Covid crisis presses pause on entertainment industry
Tuesday, March 17, 2020 - 10:00 PM
The Covid-19 pandemic has rocked the entertainment industry, causing the cancellation of major events and leaving the future of others in doubt, writes Kate Curry.
The Covid-19 pandemic has rocked the entertainment industry, causing the cancellation of major events and leaving the future of others in doubt.
Film, television and music have all been hugely affected, with experts warning the cost of the crisis will total billions of euro.
The Coachella music festival has been postponed, the release date of James Bond film No Time To Die has been delayed, and high-profile stars including Tom Hanks and Idris Elba have tested positive for coronavirus.
Meanwhile, Glastonbury is among the major events facing an uncertain future.
Here is how the coronavirus has affected the entertainment industry:
One of the biggest movies of the year, Bond film No Time To Die, had its release postponed from April to November.
Disney delayed the release of several films, including its blockbuster remake of Mulan. Horror films The New Mutants and Antlers were also pushed back to unspecified dates later in the year.
A Quiet Place II and Fast & Furious 9 were both delayed. A Quiet Place II was set to arrive in cinemas on March 20 while Fast & Furious 9 had a May release date. A Quiet Place II did not receive a new date, while Fast & Furious 9 will now arrive in April 2021.
Sony’s Peter Rabbit 2 was supposed to arrive in cinemas on March 27 but has been pushed back to August.
The Secret Garden, starring Colin Firth and Julie Walters, has seen its release postponed from April 3 to August 14.
Filming has been suspended on The Batman movie, starring Robert Pattinson in the title role, with Warner Bros announcing a two-week hiatus. The studio will “continue to monitor the situation closely,” it said.
Universal Pictures said it had stopped production on several titles, including Jurassic World: Dominion and Ice Cube boxing drama Flint Strong.
Sony halted production on video game adaptation Uncharted for six weeks. The film, starring Tom Holland, Mark Wahlberg and Antonio Banderas, had been in pre-production in Berlin.
The untitled Elvis Presley biopic has been placed on hold after Tom Hanks, who will play the singer’s manager, Colonel Tom Parker, tested positive for Covid-19.
Filming on Mission: Impossible 7 had been set to begin in Venice but has been put on hold after Italy became one of the countries hardest hit by the virus.
Production on Disney movies The Little Mermaid, Home Alone, The Last Duel, Nightmare Alley and Peter Pan & Wendy have all been paused.
Warner Bros has suspended production on Harry Potter spin-off Fantastic Beasts 3, with no date so far set for a return.
Production on Matrix 4 was under way in Berlin, but that is another high-profile casualty of the virus.
Filming for series six of crime drama Peaky Blinders has been postponed, according to the programme’s Instagram page.
A BBC spokesman confirmed filming had also been postponed for Line Of Duty.
A source close to Netflix’s The Witcher Project said filming for the series had been halted.
Long-running US sketch show Saturday Night Live was supposed to return from a break on March 28, but production will not resume “until further notice”.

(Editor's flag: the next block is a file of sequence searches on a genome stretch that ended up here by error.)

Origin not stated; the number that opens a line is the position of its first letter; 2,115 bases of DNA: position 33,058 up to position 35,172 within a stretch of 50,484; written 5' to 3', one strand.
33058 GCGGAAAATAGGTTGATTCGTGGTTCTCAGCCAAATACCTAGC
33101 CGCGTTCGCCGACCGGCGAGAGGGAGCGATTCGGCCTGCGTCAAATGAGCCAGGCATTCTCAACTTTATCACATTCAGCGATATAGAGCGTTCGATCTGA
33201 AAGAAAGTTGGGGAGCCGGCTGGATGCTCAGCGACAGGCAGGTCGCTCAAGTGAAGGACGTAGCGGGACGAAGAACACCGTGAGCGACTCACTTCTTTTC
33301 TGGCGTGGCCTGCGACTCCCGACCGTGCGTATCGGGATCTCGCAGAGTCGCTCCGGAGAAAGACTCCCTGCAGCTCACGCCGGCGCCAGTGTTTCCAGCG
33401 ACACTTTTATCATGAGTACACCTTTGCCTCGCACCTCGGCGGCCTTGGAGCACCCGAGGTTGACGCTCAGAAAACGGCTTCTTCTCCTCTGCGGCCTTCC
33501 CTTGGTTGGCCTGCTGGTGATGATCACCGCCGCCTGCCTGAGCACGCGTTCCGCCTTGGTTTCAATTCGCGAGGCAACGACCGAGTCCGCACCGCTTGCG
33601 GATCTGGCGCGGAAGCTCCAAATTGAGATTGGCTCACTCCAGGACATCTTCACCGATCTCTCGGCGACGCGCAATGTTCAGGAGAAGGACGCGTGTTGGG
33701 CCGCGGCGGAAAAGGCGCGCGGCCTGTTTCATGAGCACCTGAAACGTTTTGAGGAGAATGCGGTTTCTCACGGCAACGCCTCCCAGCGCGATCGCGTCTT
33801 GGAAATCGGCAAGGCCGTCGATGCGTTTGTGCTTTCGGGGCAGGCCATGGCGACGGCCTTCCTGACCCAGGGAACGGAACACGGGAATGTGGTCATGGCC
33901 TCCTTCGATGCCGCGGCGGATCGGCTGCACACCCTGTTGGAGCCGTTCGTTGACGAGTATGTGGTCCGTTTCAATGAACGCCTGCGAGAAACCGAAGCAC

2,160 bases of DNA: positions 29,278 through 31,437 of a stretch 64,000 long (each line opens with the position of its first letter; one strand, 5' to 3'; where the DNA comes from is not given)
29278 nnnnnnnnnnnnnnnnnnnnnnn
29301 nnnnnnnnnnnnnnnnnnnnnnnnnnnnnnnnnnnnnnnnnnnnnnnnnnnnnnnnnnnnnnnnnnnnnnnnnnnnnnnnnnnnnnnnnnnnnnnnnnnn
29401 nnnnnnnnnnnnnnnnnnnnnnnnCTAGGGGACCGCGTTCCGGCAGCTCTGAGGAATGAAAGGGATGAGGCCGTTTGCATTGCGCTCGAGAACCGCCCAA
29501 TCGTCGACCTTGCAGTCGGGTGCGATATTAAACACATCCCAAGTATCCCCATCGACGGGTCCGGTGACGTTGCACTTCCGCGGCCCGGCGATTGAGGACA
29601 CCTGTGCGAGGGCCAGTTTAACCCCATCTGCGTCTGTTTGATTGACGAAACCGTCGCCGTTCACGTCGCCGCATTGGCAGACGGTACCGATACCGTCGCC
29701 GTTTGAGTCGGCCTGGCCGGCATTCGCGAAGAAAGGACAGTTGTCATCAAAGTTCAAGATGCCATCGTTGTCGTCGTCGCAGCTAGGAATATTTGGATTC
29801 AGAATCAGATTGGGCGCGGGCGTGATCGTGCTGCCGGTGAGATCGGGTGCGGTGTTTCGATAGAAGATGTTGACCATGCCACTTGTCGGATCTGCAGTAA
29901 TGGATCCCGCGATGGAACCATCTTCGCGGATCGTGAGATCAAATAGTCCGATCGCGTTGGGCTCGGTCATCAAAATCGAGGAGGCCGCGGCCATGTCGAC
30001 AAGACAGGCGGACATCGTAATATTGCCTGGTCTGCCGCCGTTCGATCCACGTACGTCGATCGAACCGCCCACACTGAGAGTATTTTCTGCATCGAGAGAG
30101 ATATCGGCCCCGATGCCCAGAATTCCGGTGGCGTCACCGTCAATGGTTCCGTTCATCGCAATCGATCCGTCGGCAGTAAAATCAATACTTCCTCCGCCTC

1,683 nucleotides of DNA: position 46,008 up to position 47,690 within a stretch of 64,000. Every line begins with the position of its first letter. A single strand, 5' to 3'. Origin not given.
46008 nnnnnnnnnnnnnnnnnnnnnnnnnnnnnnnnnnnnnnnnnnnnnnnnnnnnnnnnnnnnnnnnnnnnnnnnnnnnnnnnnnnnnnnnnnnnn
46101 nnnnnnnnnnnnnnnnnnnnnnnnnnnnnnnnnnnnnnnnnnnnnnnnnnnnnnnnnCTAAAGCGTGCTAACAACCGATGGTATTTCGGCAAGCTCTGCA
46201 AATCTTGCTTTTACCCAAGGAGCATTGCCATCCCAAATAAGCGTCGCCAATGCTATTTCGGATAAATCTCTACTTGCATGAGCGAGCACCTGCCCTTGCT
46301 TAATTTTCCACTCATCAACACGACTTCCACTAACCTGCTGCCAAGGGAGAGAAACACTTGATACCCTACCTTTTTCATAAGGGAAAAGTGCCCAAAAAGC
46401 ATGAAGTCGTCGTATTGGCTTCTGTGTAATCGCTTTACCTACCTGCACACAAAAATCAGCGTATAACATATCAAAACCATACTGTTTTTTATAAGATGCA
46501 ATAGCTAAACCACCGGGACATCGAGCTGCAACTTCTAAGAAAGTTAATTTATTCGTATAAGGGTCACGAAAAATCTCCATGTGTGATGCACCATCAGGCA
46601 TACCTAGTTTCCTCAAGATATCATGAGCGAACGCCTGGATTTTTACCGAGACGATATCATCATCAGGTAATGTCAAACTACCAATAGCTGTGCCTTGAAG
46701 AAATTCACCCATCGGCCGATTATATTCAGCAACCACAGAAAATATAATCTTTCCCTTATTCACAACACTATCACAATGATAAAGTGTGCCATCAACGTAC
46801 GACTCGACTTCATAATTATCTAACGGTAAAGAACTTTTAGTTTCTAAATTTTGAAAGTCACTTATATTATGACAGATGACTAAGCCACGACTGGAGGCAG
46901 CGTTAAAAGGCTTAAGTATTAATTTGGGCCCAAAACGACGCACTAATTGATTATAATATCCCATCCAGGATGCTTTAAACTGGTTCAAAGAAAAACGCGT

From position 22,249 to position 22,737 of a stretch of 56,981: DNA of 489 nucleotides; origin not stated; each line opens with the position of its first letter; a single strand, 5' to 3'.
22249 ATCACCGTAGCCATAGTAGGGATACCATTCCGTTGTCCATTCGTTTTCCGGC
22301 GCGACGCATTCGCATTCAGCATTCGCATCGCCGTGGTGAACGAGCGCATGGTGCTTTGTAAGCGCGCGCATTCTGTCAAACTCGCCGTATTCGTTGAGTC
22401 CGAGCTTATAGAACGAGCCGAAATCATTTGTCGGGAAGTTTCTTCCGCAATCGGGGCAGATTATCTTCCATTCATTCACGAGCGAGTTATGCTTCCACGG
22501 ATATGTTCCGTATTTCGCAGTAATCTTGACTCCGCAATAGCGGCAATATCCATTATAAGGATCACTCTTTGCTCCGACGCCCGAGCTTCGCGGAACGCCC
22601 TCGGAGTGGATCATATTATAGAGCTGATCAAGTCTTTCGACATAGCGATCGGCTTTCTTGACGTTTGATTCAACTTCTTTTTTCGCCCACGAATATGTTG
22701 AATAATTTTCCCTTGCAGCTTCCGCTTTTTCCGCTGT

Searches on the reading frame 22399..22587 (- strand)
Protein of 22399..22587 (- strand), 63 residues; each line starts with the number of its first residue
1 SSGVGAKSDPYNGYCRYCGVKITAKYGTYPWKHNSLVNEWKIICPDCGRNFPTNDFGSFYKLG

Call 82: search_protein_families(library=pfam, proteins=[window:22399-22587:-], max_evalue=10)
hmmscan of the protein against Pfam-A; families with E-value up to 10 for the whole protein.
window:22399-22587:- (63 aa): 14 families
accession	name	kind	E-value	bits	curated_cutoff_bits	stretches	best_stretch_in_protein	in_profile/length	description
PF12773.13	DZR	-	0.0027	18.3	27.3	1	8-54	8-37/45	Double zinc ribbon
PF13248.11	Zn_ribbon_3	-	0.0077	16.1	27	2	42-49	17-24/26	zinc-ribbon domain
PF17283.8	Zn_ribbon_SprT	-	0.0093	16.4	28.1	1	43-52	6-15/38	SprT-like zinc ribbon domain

Amazon’s Lord Of The Rings series was shooting in New Zealand but according to local press, production has been suspended.
Marvel Studios has halted production on superhero series Loki, Falcon And The Winter Soldier and WandaVision.
FX has pressed pause on work on both Pose and Empire.
Warner Bros said production on the final season of long-running drama Supernatural had stopped.
Netflix has stopped production on season four of Stranger Things. That is part of the streaming giant’s move to shut down all scripted TV and film production in the US and Canada for at least two weeks.
Apple has also put work on many of its shows on hold.
US late night shows have not been spared. Jimmy Fallon, Seth Myers, James Corden and Stephen Colbert have all had their shows put on a production break.
Production on AMC’s The Walking Dead has been delayed, and spin-off Fear The Walking Dead is also affected.
Production on teen drama Riverdale was suspended.
Wrestlemania will still go ahead on Apri 15 and air live, the WWE said, but it will be vastly scaled back and no fans will be allowed inside the venue.
Other high-profile shows affected include America’s Got Talent, Grey’s Anatomy and The Handmaid’s Tale.
The world famous Coachella music festival has been pushed back from its original April date to October. Country music festival Stagecoach suffered the same fate.
As it stands, Glastonbury is set to go ahead, with headliners Kendrick Lamar, Taylor Swift and Sir Paul McCartney.
Teen pop sensation Billie Eilish has been forced to postpone a string of US tour dates.
Elton John cancelled more than a dozen concerts in Canada and the US, which had been set to take place in March, April and July as part of his Farewell Yellow Brick Road tour. The concerts are being postponed until a later date.
The Who and Pearl Jam have postponed their tours.
Radiohead frontman Thom Yorke postponed the US leg of his Tomorrow’s Modern Boxes Tour.
Celine Dion pushed back the March and April dates of the North American leg of her Courage tour. New dates are yet to be announced.
Theatres in the West End, Broadway and across Ireland are closed.
Disney has closed its theme parks in California, Florida and Paris, shutting Disneyland Park, Disney California Adventure, Walt Disney World Resort and Disneyland Paris Resort.
The Disney cruise line has also stopped new departures.
The Met Gala, one of the biggest dates in the fashion diary each year, has been postponed, host Anna Wintour said.
Video game event Electronic Entertainment Expo widely known as E3 has been cancelled.